FX

It was a lot of lonely work, where I would have to look at a piece of tape and imagine my own head there. I never was able to look in anyone else's eyes to play a scene with myself. ... It was incredibly challenging and very, very technical. And everyone who ever did a scene with me on that season of Horror Story was always bemoaning the fact that they had to work with me because it meant their day was infinitely longer because it was just take after take, and we essentially had to do everything twice.

On making news after she kissed then-girlfriend Cherry Jones at the 2005 Tony Awards

I think I was a bit naive, actually, as to what it would mean. I was just doing what was instinctual to me, which was to congratulate and kiss the person whom I loved and who had just won a very fancy acting prize. It would've been strange for me to what, I don't know, pat her on the head, pat her on the shoulder, and I just did what it occurred to me to do. But I was very quickly made aware of it being a bit of a news [story] because I got a phone call from my publicist saying, "Why did you do that?" She's no longer my publicist, by the way. ...

I remember feeling like I was getting my hand slapped, that I had done something wrong, and I didn't feel very comfortable with that.

On whether she worries that being, as she puts it, sexually "fluid" affects the kinds of roles she gets

I wonder sometimes if being in the Ryan Murphy world — in that I get to play so many different types of characters within that one TV show — that there really isn't time to sort of typecast me as one particular kind of thing. I'm not a sex symbol, I'm not ... your typical movie star. And so I wonder if I've been sort of protected from having to worry about it preventing me from working in a way, because the public doesn't really have a particular attachment to me being one type of thing.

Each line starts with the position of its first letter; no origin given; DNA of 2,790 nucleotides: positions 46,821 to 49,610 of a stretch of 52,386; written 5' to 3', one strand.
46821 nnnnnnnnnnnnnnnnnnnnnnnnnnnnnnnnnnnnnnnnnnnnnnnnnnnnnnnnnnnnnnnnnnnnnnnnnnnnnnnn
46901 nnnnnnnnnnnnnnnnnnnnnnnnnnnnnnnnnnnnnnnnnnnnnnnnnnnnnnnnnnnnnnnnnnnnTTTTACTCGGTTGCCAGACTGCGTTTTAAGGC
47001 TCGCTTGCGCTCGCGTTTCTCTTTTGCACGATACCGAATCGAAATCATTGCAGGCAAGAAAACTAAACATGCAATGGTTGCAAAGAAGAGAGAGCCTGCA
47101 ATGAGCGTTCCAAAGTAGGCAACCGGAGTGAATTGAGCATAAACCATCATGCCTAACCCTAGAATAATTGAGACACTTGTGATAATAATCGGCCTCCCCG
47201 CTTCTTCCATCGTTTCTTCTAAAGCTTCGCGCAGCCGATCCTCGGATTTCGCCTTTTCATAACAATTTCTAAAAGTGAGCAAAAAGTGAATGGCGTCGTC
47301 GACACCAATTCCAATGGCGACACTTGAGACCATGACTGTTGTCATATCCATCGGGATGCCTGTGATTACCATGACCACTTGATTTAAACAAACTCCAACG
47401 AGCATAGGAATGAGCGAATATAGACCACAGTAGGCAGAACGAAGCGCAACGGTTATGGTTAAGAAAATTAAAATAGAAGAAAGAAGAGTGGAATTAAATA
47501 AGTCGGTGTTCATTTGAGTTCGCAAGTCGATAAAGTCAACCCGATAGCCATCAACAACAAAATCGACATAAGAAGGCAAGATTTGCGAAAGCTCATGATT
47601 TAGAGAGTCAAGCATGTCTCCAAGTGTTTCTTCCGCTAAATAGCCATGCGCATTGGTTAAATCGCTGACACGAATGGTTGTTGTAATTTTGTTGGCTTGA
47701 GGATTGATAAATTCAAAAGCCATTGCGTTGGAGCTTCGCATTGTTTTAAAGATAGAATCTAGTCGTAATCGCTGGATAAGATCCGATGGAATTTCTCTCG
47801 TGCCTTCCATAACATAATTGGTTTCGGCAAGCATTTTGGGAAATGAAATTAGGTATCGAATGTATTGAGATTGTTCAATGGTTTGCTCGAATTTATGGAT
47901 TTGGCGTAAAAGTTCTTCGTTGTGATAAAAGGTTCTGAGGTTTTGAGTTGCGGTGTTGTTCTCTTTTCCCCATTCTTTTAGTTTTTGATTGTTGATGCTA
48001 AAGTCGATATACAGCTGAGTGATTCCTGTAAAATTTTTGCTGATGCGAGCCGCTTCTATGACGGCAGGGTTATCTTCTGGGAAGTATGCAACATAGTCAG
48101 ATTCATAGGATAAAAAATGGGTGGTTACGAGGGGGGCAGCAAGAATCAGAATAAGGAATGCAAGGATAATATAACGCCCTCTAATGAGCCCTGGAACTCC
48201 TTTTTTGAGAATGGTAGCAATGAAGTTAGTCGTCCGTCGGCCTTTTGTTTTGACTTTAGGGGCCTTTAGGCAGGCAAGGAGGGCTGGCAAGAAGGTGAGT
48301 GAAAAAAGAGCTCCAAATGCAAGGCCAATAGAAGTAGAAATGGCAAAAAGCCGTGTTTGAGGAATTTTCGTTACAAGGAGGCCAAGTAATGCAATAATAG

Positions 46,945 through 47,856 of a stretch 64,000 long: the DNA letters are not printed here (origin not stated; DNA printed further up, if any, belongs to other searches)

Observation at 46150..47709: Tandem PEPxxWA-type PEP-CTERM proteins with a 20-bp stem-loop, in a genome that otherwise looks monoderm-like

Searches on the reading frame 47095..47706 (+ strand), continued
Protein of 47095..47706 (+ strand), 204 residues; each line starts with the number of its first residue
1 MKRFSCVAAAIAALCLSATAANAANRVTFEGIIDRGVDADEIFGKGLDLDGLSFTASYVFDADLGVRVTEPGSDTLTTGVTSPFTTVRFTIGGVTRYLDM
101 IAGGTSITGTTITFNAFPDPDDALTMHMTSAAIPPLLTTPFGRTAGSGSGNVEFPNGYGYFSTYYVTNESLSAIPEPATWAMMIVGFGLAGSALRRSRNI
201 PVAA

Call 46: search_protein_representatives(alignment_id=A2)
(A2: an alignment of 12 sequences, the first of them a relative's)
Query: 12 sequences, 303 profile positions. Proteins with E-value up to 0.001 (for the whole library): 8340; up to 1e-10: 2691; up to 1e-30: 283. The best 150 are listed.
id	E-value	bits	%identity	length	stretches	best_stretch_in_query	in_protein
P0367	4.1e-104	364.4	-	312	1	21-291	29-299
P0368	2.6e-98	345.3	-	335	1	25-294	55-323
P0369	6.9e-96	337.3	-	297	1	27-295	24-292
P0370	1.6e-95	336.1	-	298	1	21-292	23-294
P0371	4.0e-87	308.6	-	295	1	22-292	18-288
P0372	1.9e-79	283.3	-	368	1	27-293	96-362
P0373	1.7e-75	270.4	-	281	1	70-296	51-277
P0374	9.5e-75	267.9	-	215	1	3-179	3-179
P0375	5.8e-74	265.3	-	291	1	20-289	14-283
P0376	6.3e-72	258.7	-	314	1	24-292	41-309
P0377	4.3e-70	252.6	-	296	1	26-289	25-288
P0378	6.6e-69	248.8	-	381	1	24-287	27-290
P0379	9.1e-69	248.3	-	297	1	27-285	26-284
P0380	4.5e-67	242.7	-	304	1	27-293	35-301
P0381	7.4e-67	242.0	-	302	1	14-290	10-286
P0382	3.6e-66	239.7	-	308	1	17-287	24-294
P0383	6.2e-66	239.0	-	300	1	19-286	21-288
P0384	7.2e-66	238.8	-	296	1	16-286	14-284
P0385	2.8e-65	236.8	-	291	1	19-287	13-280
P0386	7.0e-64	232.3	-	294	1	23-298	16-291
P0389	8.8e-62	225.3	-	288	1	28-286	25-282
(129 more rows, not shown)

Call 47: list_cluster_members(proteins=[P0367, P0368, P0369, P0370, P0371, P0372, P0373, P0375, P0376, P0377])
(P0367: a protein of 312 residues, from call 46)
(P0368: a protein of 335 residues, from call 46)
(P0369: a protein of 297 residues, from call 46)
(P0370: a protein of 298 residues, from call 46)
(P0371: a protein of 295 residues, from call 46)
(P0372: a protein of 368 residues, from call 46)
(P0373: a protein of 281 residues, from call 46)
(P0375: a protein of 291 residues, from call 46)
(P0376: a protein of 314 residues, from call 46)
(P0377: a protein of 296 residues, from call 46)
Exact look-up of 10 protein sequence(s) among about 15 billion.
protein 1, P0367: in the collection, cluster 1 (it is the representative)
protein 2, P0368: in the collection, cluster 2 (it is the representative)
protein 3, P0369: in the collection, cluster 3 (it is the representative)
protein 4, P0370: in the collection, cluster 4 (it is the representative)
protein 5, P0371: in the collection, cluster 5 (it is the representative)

On whether society has become more accepting of fluid sexual orientation

The politicization of it is complicated for me, because I only know what to do according to what I feel and I only want to be governed by that. I try not to make any choices across the board that are dictated to me by someone else's idea of what [my sexuality] should be. So I do hope that the idea of somebody being fluid is no longer a covert or a euphemism for "Oh, gay, just don't want to say it." Because for me, I have been with men and I have been with women, and I don't know what lies ahead, and I don't want to be stuck with some kind of label that then makes me then a traitor to my people if I make a different choice. I want the freedom — my own personal freedom — to decide that as I see fit.

On her current relationship with actress Holland Taylor, who is about 30 years older

There is a very significant age difference. And when you love a person, the idea of losing them is terrifying, to put it mildly. So I have thought about it. But Holland actually put the best spin on it and said what I think was a very funny thing. ... We were at a dinner party and we were newly out and about as a couple, and a mutual friend of ours said, "Oh, Holland, I'm so pleased for you. I'm so happy, this is so great, you and Sarah." And Holland said, "Yeah, I know. Look, if she dies, she dies." It was so disarming. And Holland's point being: Yes, on paper, it looks like one thing, but anything can happen and you just don't know.